However, one cannot deny the immense impact that Neo Expressionism had on contemporary art during its peak years in the 1980s. It challenged traditional notions of beauty and perfection while also bringing attention to marginalized voices in society
The Influence of Graffiti and Street Art on Neo Expressionism
The rise of Neo Expressionism as an art movement in the 1970s and 1980s was greatly influenced by graffiti and street art. These previously underground forms of expression quickly gained mainstream recognition, paving the way for a new wave of artists to emerge.
Graffiti, in its essence, is a form of self-expression that defies traditional artistic mediums. It often involves writing or drawing on public spaces without permission, challenging societal norms and making bold statements. This rebellious nature resonated with Neo Expressionist artists who sought to break away from academic conventions and create works that were raw, emotional, and reflective of contemporary culture.
The work of Jean-Michel Basquiat is a prime example of this influence. A former graffiti artist himself, Basquiat incorporated elements from street art such as bold lines, bright colors, and text into his paintings. His use of expressive brushstrokes and crude figures also reflected the spontaneity and energy associated with graffiti.
Another influential figure in the Neo Expressionist movement was Keith Haring. Haring’s iconic style drew inspiration from street art along with elements from pop culture and cartoon imagery. He used simple but powerful symbols to convey messages about social issues such as racism, AIDS awareness, and political power struggles. His murals on New York City subway walls became synonymous with street art and helped bring this form of expression into mainstream consciousness.
However, it wasn’t just American artists who were influenced by graffiti and street art when creating Neo Expressionist
The Characteristics of Neo Expressionist Art
Neo Expressionism emerged in the late 1970s as a response to the minimalist and conceptual art movements of the 1960s and 1970s. It was characterized by a return to emotional, expressive and figurative art forms, rejecting the cool intellectualism of its predecessors.
One of the defining characteristics of Neo Expressionist art is its rejection of formal artistic conventions. Artists sought to break away from traditional rules and techniques, instead embracing a raw and visceral style that relied heavily on instinct and emotion. This resulted in works that were bold, intense, and often chaotic.
Another key characteristic of Neo Expressionism is its use of bold colors and exaggerated forms. Artists employed strong brushstrokes, thick layers of paint, and distorted figures to convey feelings rather than realism. The use of vibrant colors was not only an expressionistic technique but also an intentional departure from the muted tones of previous movements such as minimalism.
The subject matter explored in Neo Expressionist art was deeply personal for many artists. It focused on themes such as sexuality, violence, identity politics, personal struggles, and societal issues. These themes were often depicted in metaphorical or symbolic ways rather than through direct representation.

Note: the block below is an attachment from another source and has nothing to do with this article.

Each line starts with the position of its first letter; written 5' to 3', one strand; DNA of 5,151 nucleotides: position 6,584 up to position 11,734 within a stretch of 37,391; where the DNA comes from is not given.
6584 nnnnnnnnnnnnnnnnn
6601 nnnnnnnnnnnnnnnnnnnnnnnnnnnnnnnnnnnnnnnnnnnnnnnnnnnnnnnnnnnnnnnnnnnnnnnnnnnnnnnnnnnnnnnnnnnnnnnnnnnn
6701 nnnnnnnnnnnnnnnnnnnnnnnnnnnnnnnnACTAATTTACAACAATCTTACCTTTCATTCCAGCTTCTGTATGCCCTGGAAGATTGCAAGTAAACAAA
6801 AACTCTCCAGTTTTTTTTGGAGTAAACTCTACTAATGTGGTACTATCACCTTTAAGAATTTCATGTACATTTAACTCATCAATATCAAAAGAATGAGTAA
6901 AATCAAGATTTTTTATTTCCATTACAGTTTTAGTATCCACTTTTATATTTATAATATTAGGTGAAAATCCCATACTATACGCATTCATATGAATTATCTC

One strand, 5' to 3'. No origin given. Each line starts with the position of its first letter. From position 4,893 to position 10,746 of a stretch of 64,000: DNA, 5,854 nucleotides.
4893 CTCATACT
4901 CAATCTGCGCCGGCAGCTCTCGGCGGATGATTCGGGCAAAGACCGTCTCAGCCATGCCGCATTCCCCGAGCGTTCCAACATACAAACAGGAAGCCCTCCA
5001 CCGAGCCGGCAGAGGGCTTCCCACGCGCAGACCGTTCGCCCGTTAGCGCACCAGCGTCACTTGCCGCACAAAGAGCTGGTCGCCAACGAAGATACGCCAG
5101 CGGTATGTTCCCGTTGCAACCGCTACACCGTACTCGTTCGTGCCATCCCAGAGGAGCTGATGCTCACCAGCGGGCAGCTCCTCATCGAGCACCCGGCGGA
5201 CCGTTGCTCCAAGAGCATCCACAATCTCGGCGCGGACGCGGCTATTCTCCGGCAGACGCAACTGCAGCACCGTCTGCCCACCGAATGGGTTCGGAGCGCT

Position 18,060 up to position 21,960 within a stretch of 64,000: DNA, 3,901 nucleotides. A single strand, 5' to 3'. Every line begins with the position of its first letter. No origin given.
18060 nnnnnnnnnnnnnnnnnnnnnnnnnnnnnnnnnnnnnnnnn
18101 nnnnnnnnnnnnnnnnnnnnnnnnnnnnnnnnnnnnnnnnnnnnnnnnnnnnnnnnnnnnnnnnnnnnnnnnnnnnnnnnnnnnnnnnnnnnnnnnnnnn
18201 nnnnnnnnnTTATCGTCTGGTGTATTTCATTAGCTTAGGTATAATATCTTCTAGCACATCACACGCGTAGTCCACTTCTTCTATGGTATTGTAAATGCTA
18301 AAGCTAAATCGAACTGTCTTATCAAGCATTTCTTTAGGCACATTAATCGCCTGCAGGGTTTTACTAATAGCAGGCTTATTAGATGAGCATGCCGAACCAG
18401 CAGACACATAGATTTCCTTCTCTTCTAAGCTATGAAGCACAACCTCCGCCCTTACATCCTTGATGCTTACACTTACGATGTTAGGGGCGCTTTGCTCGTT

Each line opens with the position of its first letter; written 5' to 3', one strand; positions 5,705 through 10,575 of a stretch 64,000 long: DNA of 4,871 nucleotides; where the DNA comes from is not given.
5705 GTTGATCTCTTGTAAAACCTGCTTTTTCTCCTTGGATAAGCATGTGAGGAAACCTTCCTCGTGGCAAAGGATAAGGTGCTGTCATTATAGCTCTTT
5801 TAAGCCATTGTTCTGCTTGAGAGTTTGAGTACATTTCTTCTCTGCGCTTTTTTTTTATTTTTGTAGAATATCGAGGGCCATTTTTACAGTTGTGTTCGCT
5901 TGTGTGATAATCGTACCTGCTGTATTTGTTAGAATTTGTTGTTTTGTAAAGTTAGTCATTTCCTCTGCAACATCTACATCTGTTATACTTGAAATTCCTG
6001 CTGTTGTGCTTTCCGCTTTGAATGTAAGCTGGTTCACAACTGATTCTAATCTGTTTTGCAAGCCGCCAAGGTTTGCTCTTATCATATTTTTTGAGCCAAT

Furthermore, there was a strong sense of urgency present in Neo Expressionist paintings. Many artists used their work as a form of protest against political oppression or social injustices during this time period. This sense of rebellion against authority can be seen in their expressive brushwork and confrontational imagery.
The Revival of Neo Expressionism: Why Now?
The revival of Neo Expressionism has been gaining momentum in the art world in recent years, with artists such as Basquiat and Haring leading the way. However, it is now experiencing a renaissance, with new artists like English artist Sax Berlin pushing the boundaries of this powerful art movement.
But why is Neo Expressionism making a comeback now? To answer that question, we must first understand what defines this artistic style. In its essence, Neo Expressionism is a reaction against minimalism and conceptual art, both of which dominated the art scene in the 1960s and 1970s. It is characterized by bold colors, intense brushstrokes, and emotional expression that seeks to convey raw emotion and energy.
In today’s fast-paced digital world where everything seems sterile and uniformed, there is a growing desire for authentic human expression. This craving for authenticity has fueled the revival of Neo Expressionism as more and more people seek out art forms that evoke strong emotions and capture their attention.
Moreover, with social media giving artists greater visibility on a global scale, there has been a shift towards personal storytelling through art. Artists are using their work to express their individuality and experiences rather than conforming to traditional standards set by society.
Sax Berlin embodies this shift towards personal expression within Neo Expressionism. He uses his own life experiences as inspiration for his vibrant paintings that reflect his inner turmoil and journey through addiction recovery.
Sax Berlin: An English Artist at the Forefront of the Movement